One morning he awakens from a deep sleep. He’s drenched with sweat. It has happened; he has dreamt the dream. He must leave his isolation to witness the arrival, of God’s agent, and that time is now.

Bob walks to Oakridge and sees a poster; the photograph is enough – it’s tangible proof. He hitches a ride to Eugene. At the rally at the Lane Events Convention Center people carry placards ‘Make America Great Again’ – this pleases him. 

Outside the Center police unsuccessfully try to keep supporters and their opponents apart. Fighting breaks out. 

Bob repeatedly chants, God’s Agent Orange! 

A man, next to Bob, punches him in the head. Dumb fuck – we used that to kill Charlie in ‘Nam. Fucking fascist Trump! 

Bob shouts. Agent Orange! 

Dumb fuck! Fuck Trump! 

Bob shoots the man stone dead, screaming, Agent Orange!

A single bullet from FBI agent Maloney brings Bob’s dream to an end. 

Trump doesn’t notice. 


© Phil Cosker 2020
Phil Cosker has asserted his right under the Copyright, Designs & Patents Act 1988 to be identified as the author of this work. All rights reserved; no part of this work may be reproduced or transmitted by any mean, electronic, mechanical, photocopying or otherwise without the prior permission of the author.


Bottle of Drink

A 500 word short story from ‘Behind the plague door’.

At the age of eighty-five Doria Winchester (her maiden name) is spritely. She doesn’t own a car, uses public transport, shoe leather and shank’s pony. She lives alone, having dispatched two husbands to a ‘better place’ – though in the case of the first husband, she still hopes, sixty-four years after his death, that he’ll continue ‘burning in hell with a red hot poker up his hairy arsehole’. She tends to shout when in conversation; she’s deaf. Her hair is not permed but black and close cropped. She doesn’t use cheques or credit cards but deals entirely in cash from the village post office. She thinks of herself as ‘weather-proof’, but allows she has begun to feel the cold in the winter. She has a large collection of original vinyl albums of musicals. Her favourite is ‘The Sound of Music’ that she plays, as the mood takes her, at any time of the day or night at full volume on an enormous 1950s Grundig Radiogram.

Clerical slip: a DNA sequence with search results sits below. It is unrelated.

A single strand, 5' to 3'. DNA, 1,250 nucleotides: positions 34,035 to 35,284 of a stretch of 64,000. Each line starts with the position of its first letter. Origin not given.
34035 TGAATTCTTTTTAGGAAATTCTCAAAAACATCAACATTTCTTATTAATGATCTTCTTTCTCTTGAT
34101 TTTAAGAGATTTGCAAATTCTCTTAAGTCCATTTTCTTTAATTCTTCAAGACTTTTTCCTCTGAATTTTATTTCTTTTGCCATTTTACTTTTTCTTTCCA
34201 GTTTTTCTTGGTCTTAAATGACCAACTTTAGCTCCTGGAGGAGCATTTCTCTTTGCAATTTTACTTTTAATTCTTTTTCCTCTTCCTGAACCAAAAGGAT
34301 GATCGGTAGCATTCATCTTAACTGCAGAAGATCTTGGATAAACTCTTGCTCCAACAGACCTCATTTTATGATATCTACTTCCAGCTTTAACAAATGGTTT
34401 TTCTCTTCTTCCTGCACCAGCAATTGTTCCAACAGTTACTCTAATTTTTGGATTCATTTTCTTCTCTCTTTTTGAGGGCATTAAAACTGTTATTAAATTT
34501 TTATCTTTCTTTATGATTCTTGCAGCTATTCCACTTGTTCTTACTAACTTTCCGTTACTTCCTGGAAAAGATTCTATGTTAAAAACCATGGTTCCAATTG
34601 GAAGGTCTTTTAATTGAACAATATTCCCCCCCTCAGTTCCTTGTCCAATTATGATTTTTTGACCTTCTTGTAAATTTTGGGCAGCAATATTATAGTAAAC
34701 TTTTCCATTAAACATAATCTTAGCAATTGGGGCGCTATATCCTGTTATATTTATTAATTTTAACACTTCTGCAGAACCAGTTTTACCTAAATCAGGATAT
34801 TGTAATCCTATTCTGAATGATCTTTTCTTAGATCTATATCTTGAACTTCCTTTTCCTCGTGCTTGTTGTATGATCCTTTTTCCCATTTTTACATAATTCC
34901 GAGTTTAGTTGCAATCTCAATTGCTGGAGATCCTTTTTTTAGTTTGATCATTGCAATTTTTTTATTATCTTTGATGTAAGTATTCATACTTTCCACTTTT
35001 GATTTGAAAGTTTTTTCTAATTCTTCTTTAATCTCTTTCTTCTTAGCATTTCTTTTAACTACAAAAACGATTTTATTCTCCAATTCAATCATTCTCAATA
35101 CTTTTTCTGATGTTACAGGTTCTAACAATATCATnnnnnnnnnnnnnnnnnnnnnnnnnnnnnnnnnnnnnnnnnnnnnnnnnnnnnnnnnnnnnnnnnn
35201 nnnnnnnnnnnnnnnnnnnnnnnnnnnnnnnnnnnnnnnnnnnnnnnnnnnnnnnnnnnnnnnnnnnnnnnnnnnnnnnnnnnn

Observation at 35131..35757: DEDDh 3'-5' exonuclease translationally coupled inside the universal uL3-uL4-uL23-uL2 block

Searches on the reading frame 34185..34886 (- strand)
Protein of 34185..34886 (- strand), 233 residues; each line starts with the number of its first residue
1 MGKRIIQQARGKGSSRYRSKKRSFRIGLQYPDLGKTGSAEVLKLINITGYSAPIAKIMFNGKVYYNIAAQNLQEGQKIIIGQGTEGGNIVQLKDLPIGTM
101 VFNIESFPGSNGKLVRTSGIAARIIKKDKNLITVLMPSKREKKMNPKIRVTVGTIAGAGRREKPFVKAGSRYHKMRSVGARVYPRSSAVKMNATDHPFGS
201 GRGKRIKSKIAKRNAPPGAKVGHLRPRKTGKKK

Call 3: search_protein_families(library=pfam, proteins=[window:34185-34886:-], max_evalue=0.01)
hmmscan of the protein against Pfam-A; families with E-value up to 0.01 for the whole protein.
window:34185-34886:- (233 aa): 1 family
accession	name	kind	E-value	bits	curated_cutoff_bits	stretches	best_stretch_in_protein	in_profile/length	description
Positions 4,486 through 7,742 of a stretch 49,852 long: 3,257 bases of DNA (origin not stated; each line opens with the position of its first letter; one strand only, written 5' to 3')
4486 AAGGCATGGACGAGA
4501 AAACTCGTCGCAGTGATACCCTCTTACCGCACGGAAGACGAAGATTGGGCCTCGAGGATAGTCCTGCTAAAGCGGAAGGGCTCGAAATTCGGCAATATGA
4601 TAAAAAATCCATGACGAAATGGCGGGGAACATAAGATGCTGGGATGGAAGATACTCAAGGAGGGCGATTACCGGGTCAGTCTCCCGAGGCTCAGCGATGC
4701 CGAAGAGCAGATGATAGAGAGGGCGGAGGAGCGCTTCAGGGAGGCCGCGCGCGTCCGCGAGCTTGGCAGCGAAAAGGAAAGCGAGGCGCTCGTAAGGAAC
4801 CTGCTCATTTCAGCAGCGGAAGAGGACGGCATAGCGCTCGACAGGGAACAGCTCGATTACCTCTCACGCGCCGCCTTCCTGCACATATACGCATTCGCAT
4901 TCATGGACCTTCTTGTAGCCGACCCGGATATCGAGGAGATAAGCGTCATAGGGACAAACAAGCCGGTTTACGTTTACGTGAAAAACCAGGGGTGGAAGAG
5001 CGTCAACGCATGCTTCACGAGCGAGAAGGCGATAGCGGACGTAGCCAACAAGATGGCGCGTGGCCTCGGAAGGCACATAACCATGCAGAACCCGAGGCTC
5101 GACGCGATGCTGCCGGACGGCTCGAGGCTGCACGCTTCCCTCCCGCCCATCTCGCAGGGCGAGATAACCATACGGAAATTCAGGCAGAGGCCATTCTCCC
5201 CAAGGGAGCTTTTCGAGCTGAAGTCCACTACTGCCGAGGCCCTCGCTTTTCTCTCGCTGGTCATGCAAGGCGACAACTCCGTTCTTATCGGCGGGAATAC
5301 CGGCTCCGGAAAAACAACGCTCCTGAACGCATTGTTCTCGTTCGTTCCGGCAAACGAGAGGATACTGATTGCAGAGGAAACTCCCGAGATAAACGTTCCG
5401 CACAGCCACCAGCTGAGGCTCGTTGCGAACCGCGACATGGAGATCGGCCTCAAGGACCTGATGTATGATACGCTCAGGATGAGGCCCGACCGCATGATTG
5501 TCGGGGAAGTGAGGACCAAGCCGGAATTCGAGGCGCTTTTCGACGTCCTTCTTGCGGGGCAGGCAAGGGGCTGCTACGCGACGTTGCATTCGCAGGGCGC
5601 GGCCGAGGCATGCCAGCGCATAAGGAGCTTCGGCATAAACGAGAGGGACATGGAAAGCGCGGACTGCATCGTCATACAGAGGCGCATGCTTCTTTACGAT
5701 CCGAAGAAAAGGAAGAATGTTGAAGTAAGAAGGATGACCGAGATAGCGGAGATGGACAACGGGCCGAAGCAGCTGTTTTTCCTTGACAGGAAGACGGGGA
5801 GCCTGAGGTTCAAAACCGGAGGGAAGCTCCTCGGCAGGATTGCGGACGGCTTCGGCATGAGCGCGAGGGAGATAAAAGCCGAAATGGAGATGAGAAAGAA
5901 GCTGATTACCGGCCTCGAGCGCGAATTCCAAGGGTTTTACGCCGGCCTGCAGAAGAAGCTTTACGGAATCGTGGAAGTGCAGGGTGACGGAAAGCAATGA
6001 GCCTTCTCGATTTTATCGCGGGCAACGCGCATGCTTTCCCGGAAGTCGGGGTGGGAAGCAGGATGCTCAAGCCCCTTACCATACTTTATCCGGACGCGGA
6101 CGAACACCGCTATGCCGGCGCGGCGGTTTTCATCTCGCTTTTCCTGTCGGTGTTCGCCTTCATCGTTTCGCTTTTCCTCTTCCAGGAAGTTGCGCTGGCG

This has not found favour with her new neighbours, Mr & Mrs Gob Shite (as she calls them) who hate Julie Andrews and who had thought that moving to a quiet country lane would be idyllic.

It’s 10.49 on a Monday morning. PCSO Popinova sits on the sofa opposite the Grundig nursing a mug of tea. Open-mouthed, she watches Doria pour a hefty dose of brandy into her mug of tea. 

Isn’t a bit early for that, Doria? PCSO Popinova asks.